The beach at Roche Percée

The cave through the rock outcropping

.... and the beach which revealed itself on the other side

Pit stop

Typical landscape from our first day of driving north - lots of graze land

The beach at Pone was one of the few beaches we found and although it wasn't a swimmer's beach (at least not at low tide) it was a very pretty place. We stayed at a Gite - a B&B without the breakfast, which apart from camping was the only accommodation available at the beach. We were of course eaten alive by the mozzies, but at least we made a few new friends in the house dogs!

The three beaches we saw outside of Noumea were all very low key and accommodation was difficult to come by, so we were happy to have this chance to see the beach, even with the mozzie issues.

Poné Beach at low tide

Enjoying a Number 1 at our Gite in Poné

Princess and her mate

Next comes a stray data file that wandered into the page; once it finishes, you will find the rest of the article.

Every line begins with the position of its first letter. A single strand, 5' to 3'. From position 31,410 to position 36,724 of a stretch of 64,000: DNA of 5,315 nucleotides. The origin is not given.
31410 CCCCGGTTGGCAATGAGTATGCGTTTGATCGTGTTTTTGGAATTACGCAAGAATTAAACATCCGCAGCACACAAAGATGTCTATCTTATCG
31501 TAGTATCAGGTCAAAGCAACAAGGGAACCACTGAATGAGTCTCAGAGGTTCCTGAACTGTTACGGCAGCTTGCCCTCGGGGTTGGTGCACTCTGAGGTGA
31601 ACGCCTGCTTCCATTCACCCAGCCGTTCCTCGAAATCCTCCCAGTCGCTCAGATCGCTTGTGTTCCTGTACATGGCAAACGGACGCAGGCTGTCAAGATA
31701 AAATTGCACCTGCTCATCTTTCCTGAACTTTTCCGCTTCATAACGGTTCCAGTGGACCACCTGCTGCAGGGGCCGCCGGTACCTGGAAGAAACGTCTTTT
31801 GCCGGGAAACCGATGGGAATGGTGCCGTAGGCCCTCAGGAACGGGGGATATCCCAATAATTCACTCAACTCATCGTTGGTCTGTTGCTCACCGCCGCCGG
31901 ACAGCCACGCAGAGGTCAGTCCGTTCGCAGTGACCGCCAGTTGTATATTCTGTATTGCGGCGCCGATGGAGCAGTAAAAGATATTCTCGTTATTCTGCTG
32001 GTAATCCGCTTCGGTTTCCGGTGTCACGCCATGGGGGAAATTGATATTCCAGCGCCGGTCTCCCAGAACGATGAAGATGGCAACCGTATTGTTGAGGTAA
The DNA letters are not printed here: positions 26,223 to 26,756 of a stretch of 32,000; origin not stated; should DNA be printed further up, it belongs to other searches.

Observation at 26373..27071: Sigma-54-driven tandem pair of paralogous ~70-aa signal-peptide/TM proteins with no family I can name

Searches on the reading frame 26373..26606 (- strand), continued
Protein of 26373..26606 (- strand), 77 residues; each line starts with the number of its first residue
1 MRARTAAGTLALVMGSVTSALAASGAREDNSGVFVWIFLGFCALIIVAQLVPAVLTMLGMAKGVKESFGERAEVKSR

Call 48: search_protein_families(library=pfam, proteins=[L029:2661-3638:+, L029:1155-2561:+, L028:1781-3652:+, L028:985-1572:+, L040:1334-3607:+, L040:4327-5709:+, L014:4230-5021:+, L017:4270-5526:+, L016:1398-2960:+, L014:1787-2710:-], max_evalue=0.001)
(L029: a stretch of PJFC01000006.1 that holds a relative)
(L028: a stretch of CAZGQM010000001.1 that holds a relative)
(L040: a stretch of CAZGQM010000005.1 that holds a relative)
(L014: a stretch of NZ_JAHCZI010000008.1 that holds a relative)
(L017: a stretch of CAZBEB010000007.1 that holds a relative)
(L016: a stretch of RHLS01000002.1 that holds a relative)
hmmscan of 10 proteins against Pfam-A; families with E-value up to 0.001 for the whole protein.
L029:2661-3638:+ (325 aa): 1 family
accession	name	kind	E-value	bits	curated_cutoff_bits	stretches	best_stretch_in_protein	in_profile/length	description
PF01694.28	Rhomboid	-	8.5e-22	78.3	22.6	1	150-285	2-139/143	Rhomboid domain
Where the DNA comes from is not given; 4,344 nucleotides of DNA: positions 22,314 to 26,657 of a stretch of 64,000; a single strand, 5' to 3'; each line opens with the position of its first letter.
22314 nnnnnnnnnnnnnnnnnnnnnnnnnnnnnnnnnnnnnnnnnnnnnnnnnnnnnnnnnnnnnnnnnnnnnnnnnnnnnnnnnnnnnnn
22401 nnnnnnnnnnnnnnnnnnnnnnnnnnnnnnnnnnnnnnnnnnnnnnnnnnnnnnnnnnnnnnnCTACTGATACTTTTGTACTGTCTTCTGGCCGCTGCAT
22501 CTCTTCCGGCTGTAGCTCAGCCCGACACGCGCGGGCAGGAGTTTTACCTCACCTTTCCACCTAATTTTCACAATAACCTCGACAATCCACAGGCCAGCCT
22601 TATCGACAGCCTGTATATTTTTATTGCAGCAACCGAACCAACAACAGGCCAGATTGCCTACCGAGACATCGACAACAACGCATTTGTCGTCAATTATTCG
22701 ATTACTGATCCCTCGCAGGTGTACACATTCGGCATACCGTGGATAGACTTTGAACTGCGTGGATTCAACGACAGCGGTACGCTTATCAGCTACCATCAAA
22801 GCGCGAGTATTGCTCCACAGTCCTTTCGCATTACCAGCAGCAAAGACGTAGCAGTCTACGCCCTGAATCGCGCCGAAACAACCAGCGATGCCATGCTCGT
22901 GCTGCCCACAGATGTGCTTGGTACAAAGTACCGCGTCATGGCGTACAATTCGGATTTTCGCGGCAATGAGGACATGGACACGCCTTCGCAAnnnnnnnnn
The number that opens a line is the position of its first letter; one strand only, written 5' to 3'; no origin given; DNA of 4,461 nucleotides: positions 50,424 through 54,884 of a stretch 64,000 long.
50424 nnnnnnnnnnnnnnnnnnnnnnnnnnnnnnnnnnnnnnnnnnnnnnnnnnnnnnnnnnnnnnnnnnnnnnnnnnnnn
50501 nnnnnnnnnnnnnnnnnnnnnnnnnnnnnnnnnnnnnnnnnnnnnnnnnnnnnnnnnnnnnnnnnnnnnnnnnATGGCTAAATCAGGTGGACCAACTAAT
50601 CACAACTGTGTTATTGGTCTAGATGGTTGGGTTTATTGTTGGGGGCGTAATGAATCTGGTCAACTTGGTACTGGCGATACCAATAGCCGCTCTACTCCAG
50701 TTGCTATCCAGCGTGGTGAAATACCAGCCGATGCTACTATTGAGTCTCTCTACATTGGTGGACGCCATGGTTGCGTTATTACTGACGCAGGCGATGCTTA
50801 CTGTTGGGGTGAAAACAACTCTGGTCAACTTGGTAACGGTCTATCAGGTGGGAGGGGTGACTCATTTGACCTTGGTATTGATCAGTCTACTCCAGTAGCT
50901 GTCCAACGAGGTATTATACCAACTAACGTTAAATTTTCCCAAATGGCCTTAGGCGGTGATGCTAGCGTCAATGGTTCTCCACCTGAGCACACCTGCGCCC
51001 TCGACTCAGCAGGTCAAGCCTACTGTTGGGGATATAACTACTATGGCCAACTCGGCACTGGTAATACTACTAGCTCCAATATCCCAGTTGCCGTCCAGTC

This is why they call them lap dogs !

One of the other beaches we visited - a swimmers beach but in the rain we didn't feel the need.

Next day we were planning to drive to Hienghéne on the North-East coast. We drove through small sleepy villages and beautiful farm country. Never far from the rain. First stop was Bourail where we walked through the small and very good museum. It quickly became clear to us that NC wasn't always the South Sea Paradise it is now. The islands were the French counter-piece to Australia - a piece of land very far from the mother country where undesired criminals could be stowed away and forgotten about. Conditions were harsh and if the jail or the guillotine didn't get you, the jungle would be sure to finish the job. Workers were imported from other Asian countries when more work force was required than what could be provided by the penitentiaries, and as far as I could understand from the french explanations in the Museum, they were treated almost worse than the criminals. And when the second world war broke out, the poor Japanese settlers were all rounded up and shipped to labour camps.